NSF's Improving Undergraduate STEM Education (IUSE) initiative, launched in Fiscal Year 2014, supports a coherent set of investments to address immediate challenges and opportunities that are facing undergraduate STEM education, as well as those that anticipate new structures (e.g. organizational changes, new methods for certification or credentialing, course re-conception, cyberlearning, etc.) and new functions of the undergraduate learning and teaching enterprise. The NSF-wide IUSE initiative acknowledges the variety of discipline-specific challenges and opportunities facing STEM faculty as they strive to incorporate results from educational research into classroom practice and work with education research colleagues and social science learning scholars to advance our understanding of effective teaching and learning. 1 The Directorate for Geosciences (GEO) contributes to the IUSE initiative through the Improving Undergraduate STEM Education: Pathways into Geoscience (IUSE: GEOPATHS) funding opportunity. IUSE: GEOPATHS invites proposals that specifically address the current needs and opportunities related to undergraduate education within the geosciences community. The primary goal of the IUSE: GEOPATHS funding opportunity is to increase the number of undergraduate students interested in pursuing undergraduate degrees and/or post-graduate degrees in geoscience through the design and testing of novel approaches for engaging students in authentic, career-relevant experiences in geoscience. In order to broaden participation in the geosciences, engaging undergraduate students from traditionally underrepresented groups or from non-geoscience degree programs is a priority. The IUSE: GEOPATHS solicitation features two funding tracks: (1) Engaging students in the geosciences through extra-curricular experiences and training activities (GEOPATHS-EXTRA), and (2) Improving pathways into the geosciences through institutional collaborations and transfer (GEOPATHSIMPACT).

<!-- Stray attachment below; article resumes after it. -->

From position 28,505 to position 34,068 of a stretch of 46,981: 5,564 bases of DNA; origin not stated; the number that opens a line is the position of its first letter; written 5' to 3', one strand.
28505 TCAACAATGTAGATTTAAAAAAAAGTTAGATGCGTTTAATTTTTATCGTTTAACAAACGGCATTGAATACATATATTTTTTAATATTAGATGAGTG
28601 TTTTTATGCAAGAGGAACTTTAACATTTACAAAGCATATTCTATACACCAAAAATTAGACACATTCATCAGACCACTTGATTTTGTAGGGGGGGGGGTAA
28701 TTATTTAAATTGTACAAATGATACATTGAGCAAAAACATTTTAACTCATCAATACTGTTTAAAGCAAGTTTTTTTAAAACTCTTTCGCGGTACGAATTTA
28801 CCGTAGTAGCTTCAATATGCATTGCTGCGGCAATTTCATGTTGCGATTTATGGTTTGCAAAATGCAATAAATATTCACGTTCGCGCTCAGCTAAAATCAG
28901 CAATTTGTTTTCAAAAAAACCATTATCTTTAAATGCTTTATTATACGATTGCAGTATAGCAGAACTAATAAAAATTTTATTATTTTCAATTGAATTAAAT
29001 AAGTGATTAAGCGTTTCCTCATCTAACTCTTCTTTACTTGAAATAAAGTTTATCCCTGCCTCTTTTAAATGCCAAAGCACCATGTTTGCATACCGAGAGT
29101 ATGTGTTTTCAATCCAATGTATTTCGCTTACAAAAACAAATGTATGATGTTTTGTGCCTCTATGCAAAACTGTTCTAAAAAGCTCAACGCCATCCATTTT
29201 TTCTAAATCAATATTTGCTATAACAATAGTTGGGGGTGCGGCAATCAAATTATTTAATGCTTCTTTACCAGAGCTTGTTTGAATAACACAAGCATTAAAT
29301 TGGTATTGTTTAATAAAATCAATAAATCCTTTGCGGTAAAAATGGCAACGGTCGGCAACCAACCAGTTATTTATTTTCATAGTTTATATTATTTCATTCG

The overarching questions being addressed through this solicitation are:
Which strategies are most effective for increasing the number and diversity of students entering the geoscience workforce pipeline?
Which approaches are most effective in retaining undergraduate students in the geoscience pipeline?
Which activities are most effective in preparing undergraduate geoscience majors for the workforce, and smoothing their transition post-graduation?
Which strategies are most effective for increasing the number and diversity of non-geoscience undergraduate majors that pursue post-baccalaureate degrees in geoscience?
Funding: Regardless of which track is selected, the program expects to offer approximately 16 awards, with the average total award size expected to be in the $300,000 to $350,000 range. The duration of awards for both tracks will be up to 36 months.
University is limited to one proposal.
|UIC Letter of Intent||
July 19, 2017
|UIC Internal Competition||
|Sponsor Letter of Intent||
August 18th 2017
October 10, 2017
Letter of Intent
Depending upon the number of LOIs submitted, OVCR might be required to facilitate an internal peer review process to select UIC’s submission(s) to this program. White paper instructions will distributed to those who have submitted LOIs.
Please contact Natalia Glubisz at RDS@uic.edu or 312-996-8348 with any questions.
If an authorized principal investigator is not listed above, please consider the limited competition still open. Contact RDS@uic.edu for further information.